Tuesday, October 25, 2016

How Lazarus Got His Groove Back

I can't believe that it's been over a week since getting back on trail, and even harder to believe that I summited Katahdin over a month ago. Being back has been hard, both mentally and physically. Before coming back out I thought I would really enjoy the alone time, but I'm finding myself really longing for more human interaction. I've met a nice little bubble of south bound hikers and we all seem to get along well, but it's hard coming into an already existing group with jokes and stories I don't yet understand. However, every single report card I received in elementary school said "Daniel socializes too much" so I'm sure I'll get through this! It just makes me miss my trail family even more. I miss my Shady Creepers SO MUCH. It's weird being on trail without them, and it has definitely changed my mentality. I don't have them in camp at the end of the night to share stories and jokes with. Luckily it seems my new group of friends is a total hoot, and I'm really liking sharing the shelters with them.

Trail life essentially has the same routines as before. The one big difference is that being further west and south the sun rises much later and sets later as well. I can definitely notice how much shorter the days have become since last being on trail in Maine. It makes it a bit harder to cram in a bunch of miles when you don't have a lot of daylight. Aside from that, I slipped back into the trail pretty easily. Aside from some new pains, that is. I didn't think after only three weeks of being at home would my legs reject the idea of hiking. In the first two days I had new pains I'd never had before in my ankles and then IT band pain again in my left knee. Luckily my dear friend Scottie gave me exercises for the ankles and I'm very familiar with how to treat IT band pain. After a week on the trail, and about 150 miles done, I'm feeling alright. Thankfully, the terrain in Virginia is nothing compared to New England - it's so much more gradual and level.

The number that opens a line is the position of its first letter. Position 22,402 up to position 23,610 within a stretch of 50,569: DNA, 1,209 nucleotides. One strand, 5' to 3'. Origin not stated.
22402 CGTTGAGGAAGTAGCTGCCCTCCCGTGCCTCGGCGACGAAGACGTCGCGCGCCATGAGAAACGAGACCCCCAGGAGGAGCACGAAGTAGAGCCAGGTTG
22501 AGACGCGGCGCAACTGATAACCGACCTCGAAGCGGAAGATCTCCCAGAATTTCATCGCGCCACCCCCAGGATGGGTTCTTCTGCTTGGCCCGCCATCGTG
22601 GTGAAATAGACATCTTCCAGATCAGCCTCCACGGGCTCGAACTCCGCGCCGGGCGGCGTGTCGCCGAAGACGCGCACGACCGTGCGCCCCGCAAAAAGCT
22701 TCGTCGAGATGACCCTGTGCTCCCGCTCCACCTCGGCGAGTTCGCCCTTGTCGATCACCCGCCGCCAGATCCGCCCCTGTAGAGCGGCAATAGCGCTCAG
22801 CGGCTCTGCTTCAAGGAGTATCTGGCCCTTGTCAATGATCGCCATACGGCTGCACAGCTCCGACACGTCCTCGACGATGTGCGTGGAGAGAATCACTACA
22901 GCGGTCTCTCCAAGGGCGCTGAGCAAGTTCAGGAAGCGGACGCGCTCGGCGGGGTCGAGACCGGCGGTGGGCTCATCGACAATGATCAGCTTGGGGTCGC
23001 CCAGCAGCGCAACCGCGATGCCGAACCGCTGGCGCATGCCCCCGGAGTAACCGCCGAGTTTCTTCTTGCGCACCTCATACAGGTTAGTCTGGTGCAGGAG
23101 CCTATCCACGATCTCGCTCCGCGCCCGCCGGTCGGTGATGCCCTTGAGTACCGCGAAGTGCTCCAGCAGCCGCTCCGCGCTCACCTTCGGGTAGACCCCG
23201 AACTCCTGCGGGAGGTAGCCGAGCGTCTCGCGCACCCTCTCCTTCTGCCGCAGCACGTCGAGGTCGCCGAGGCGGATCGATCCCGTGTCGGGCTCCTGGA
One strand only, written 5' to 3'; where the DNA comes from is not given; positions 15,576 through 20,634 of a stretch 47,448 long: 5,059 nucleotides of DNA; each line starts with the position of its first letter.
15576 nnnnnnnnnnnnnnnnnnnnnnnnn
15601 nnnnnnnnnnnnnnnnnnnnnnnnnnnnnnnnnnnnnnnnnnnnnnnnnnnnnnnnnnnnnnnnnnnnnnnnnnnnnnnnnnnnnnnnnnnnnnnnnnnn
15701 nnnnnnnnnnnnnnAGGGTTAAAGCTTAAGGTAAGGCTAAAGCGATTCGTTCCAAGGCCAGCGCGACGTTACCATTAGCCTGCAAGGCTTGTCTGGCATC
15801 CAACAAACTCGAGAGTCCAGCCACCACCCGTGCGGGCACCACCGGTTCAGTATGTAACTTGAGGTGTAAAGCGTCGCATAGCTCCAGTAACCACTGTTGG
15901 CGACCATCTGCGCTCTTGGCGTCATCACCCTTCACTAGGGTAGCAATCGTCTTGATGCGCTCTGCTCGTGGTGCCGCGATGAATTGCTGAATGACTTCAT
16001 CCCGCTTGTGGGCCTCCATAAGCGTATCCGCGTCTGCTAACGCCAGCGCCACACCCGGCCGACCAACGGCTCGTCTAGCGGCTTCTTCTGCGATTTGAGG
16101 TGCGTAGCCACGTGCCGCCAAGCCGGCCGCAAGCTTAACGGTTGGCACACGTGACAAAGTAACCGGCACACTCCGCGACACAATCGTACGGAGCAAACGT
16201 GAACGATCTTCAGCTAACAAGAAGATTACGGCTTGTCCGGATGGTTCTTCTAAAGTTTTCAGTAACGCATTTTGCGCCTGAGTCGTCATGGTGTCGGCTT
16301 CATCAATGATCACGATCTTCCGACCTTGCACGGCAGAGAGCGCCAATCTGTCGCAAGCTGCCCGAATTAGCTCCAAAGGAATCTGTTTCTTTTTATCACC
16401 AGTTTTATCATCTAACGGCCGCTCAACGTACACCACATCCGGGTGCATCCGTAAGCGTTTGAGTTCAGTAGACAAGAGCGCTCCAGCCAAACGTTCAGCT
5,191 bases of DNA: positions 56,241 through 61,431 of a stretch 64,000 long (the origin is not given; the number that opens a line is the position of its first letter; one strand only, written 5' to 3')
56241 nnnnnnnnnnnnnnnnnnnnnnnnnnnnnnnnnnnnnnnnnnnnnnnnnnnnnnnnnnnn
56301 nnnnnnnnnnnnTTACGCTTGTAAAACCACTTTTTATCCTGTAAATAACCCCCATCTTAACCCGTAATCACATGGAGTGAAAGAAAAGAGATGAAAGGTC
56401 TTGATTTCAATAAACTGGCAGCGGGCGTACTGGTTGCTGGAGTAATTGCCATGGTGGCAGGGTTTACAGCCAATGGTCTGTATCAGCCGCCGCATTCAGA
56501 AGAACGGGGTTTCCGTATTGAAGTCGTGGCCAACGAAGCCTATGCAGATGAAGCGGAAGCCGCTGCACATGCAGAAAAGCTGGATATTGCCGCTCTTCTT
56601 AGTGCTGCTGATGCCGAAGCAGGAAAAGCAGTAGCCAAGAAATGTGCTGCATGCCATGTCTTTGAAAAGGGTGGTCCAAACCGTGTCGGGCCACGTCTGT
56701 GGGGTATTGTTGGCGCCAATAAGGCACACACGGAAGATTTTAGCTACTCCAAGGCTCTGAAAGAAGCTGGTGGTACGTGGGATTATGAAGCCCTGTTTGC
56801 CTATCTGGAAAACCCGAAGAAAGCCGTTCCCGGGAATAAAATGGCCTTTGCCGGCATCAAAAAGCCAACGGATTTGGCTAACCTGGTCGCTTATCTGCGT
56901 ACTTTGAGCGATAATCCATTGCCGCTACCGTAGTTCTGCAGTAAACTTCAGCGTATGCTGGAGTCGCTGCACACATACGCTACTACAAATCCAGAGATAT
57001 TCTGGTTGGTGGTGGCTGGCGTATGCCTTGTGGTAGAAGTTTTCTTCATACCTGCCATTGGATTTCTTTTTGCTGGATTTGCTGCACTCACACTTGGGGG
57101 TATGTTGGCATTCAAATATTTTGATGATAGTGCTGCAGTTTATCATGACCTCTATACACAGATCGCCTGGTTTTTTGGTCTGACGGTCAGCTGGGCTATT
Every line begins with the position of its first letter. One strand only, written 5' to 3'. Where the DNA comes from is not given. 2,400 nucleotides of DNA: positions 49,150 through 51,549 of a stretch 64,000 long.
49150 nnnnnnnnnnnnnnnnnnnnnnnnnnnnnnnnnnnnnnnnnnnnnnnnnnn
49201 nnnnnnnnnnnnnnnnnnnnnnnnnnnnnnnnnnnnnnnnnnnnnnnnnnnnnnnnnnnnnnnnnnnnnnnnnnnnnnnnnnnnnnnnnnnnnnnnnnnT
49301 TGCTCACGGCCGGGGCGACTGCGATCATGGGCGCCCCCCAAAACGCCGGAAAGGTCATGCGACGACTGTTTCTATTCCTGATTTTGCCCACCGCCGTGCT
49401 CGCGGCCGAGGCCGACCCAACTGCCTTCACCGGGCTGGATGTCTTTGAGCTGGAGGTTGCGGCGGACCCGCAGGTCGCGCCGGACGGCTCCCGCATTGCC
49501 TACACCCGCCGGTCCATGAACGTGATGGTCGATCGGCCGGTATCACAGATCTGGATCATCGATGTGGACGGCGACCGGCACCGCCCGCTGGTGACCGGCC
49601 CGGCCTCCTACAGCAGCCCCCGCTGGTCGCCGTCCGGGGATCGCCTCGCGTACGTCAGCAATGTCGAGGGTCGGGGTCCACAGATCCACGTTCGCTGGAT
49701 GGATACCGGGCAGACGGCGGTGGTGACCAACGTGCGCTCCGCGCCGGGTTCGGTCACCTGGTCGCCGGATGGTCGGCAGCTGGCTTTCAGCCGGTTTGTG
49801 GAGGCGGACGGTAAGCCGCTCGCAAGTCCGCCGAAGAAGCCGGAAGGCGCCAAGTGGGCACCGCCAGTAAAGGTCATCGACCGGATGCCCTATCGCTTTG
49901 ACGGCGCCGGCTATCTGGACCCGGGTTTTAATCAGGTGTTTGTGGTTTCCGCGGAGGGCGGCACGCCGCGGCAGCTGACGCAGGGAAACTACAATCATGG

I will say, though, that this first week has had some hardships. Being back on the trail, without any of my old friends, by myself, and with new and unexpected pains, was really difficult. I kept telling myself "you came back, you tried, it's okay to quit." But then I would run into someone on trail and chat with them, get an encouraging message from home, or see a beautiful vista... all reminding me to keep going. The one time when I actually almost quit was one of the hardest days on trail. I had planned to do 19 miles this day to get myself into a town that evening. It started raining as soon as I left the shelter that morning. The temperature didn't get above 40 degrees and the winds were gusting. I have never been so cold and wet. My knee pain was killing me that day and I just couldn't walk fast enough to stay warm. At lunch I, for the first time, made warm tea and cooked one of my dinners for lunch - just to get warm. I rushed down the last few miles of switchbacks into town where I had a reservation at one of the hostels. A warm shower has never felt so good. I was really so close to quitting that day. I feel that if I didn't quit that day, I'm not going to quit unless I break my leg or something. That day tested me more than any other day, except for the days in the Smokies when I could barely walk.

All in all, things are going pretty well and I'm getting back into the hiking groove. My pains are subsiding, my mileage high, and my mood is doing well. I really like the bubble of hikers I'm hiking with, and have been laughing a lot. At the rate I'm going, I hope to finish before my planned end date, but everything can change.

1 comment:

  1. You're making the Shady Creepers proud, Laz!! Miss you, but you're crushing it!!